Hands down, Canada provides the most amazing routes for snowshoeing. When it comes to locations for a Canadian vacation focused on snowshoeing, you have several options. You may find recommendations for fantastic snowshoeing places across the country in blogs, magazines, brochures, TV ads, and even snowshoes!
5 Best Places to Snowshoe in Canada
However, in this post, we wanted to specifically highlight five areas and specific locales that offer a very wide range of snowshoeing options and resources. Here are our picks for the best places to snowshoe in Canada.
Riding Mountain Biosphere Reserve
One of Manitoba's natural gems is the Riding Mountain Biosphere Reserve, which is made up of the surrounding countryside and settlements and is supported by Riding Mountain National Park. With its closeness to huge farming flats as well as the gathering spot for the grassland, temperate evergreen forest, plus taiga, Riding Mountain as well as the Manitoba Escarpment create a highland environment that feels simply mystical. In addition, this is an excellent location for snowshoeing.
There are about 80 miles of winter hiking trails around Riding Mountain National Park, such as North Escarpment trails and Arrowhead. Of course, one could also go cross-country skiing, enjoying the deep snowfall and the opportunity to search for animal trails like elk, red foxes, and wolves. You'll want to wear a good quality pair of lightweight snowshoes from top-rated retailers such as Crescent Moon to venture these trails.
Algonquin Provincial Park
The approximately 3,000 square miles of lakes as well as deciduous woods that make up Algonquin in Ontario's southeast are every bit as alluring in the winter as they are in the summer. Also, it's all only a short distance from Toronto. Seeking nearby snowshoeing routes, Algonquin is among the nicest areas in the province for snowshoeing. Hike the Logging Museum Trail to stroll past a caboose camp as well as a steam-powered tugboat.
On this 1.3-kilometer walk, you may get both narrative and a good workout. The abandoned Railway Trail offers a lengthier, 16-kilometer hike for those desiring more seclusion. Despite being lengthier, it is simple for kids to navigate due to its solidly packed road and generally flat walking surface.
This track is great for snowshoeing with the whole household. Check out boreal black-backed woodpeckers. You can get easy access to the park from the usually plowed Highway 60.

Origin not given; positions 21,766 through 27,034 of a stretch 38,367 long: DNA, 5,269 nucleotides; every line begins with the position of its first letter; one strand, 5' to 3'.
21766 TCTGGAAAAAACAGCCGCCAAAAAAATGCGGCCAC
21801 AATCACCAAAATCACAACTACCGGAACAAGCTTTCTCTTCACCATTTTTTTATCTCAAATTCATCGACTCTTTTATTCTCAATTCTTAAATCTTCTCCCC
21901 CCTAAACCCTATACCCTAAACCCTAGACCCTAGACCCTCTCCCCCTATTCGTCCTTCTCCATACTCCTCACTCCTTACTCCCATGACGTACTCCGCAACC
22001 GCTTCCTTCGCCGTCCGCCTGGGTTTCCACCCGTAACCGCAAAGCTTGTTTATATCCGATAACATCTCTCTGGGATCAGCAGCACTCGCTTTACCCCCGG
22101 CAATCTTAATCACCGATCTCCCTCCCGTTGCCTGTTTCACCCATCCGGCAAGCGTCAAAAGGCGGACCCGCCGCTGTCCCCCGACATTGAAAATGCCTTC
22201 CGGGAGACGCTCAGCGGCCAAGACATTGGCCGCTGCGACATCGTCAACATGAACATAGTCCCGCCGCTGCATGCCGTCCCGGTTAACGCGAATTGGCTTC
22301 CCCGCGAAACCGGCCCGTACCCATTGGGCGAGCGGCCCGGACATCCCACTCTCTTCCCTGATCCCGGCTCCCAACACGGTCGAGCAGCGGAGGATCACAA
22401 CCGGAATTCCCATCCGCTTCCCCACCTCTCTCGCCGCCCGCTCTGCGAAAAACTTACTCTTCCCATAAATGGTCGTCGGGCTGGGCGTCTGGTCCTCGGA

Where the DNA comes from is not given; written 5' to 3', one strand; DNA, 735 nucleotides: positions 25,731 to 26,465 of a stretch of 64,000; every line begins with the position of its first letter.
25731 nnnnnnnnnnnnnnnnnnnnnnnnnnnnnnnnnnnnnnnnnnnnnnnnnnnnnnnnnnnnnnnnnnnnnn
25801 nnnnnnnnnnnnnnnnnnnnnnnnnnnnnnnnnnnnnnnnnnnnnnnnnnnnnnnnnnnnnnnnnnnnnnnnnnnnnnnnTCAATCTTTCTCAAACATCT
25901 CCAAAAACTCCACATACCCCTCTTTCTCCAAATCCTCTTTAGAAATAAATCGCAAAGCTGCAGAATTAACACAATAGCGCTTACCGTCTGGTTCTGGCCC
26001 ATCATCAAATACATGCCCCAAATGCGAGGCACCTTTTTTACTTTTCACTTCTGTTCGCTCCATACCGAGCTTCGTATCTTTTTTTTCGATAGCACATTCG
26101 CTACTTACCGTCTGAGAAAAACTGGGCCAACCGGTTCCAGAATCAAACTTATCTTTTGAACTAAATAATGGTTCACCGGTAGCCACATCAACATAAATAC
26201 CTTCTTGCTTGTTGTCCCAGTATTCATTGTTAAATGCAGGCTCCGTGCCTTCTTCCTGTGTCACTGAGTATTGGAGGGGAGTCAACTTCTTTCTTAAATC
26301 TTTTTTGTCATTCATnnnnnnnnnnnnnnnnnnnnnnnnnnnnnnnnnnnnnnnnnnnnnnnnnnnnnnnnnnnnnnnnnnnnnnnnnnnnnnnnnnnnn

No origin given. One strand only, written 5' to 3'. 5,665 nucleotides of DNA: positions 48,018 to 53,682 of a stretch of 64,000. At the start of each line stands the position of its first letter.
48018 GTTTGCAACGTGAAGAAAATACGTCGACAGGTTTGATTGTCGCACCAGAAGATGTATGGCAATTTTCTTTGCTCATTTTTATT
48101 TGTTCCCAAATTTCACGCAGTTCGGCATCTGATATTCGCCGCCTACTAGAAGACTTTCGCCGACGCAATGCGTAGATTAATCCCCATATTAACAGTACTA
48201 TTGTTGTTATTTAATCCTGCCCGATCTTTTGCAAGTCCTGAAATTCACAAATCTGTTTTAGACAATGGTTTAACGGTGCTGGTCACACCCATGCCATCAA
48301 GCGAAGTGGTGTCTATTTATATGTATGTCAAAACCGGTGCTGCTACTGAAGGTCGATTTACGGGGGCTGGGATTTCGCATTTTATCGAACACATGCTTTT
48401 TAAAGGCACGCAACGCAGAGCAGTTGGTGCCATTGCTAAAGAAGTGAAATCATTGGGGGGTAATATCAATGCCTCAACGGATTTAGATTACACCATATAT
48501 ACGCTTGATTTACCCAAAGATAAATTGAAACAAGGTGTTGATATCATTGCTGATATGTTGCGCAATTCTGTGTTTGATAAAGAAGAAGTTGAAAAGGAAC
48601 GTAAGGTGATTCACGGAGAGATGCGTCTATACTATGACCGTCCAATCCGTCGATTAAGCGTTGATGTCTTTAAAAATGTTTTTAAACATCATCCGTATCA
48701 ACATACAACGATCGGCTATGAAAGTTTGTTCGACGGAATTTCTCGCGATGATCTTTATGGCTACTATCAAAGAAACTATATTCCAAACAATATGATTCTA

Take a trail map from Gatineau Park to find some of the best places to go snowshoeing. One of North America's largest snowshoeing networks can be found in this park. The paths in Gatineau Park are close to Ottawa's downtown. There are 60 kilometers of paths here, ranging in difficulty. It is possible to access Trails 60 and 61 from the visitor center.
The park's two shortest and easiest pathways are ideal for families with young children. This area is safe for snowshoeing because there are outhouses, picnic tables, and fire pits accessible at daytime shelters. Try the trails at Wakefield and Meech Lake if you prefer more difficult snowshoeing options.
Talk about breathtakingly beautiful and that's what you'll come upon when you enter this scenic trail. Due to its reputation for receiving a lot of snow each year, Kootenay National Park is a great place to go snowshoeing. The Paint Pots Trail is among the most beautiful and enjoyable winter hiking routes in the Park.
Through the mountains and across the frozen Vermilion River, that trail leads snowshoers to a group of orange-tinted ponds that are all-natural. The concentration of iron oxide in the region is what contributes to the ponds' hue. There's a good chance you'll run into some moose on the route to the Paint Pots because the landscape there is primarily flat.
If scenery is what you're after, snowshoeing through Whistler is the way to go.
Few people are aware that while it is one of the top ski resorts in Canada, it is also a great site to learn snowshoeing. You could enjoy the peace of the woods and the rhythm of the snowshoes upon that powder thanks to the wide variety of terrain designated specifically for snowshoeing. Explore the Rainbow Falls trail for a quick, simple hike that is also beautiful. This well-traveled path leads to the ice Rainbow Falls' bottom, where you may enjoy an incredible wintertime panorama. The Ski Callaghan along with the Whistler Olympic Park features more than 30 kilometers of terrain with different loops if you're up for the effort.
Of course, Canada has a lot more to offer than snow-related activities but they happen to have some of the best spots to hike or snowshoe while you're there.
Shop the best snowshoes available on the market today at Crescent Moon, available in all sizes, for beginners to expert-level adventurists!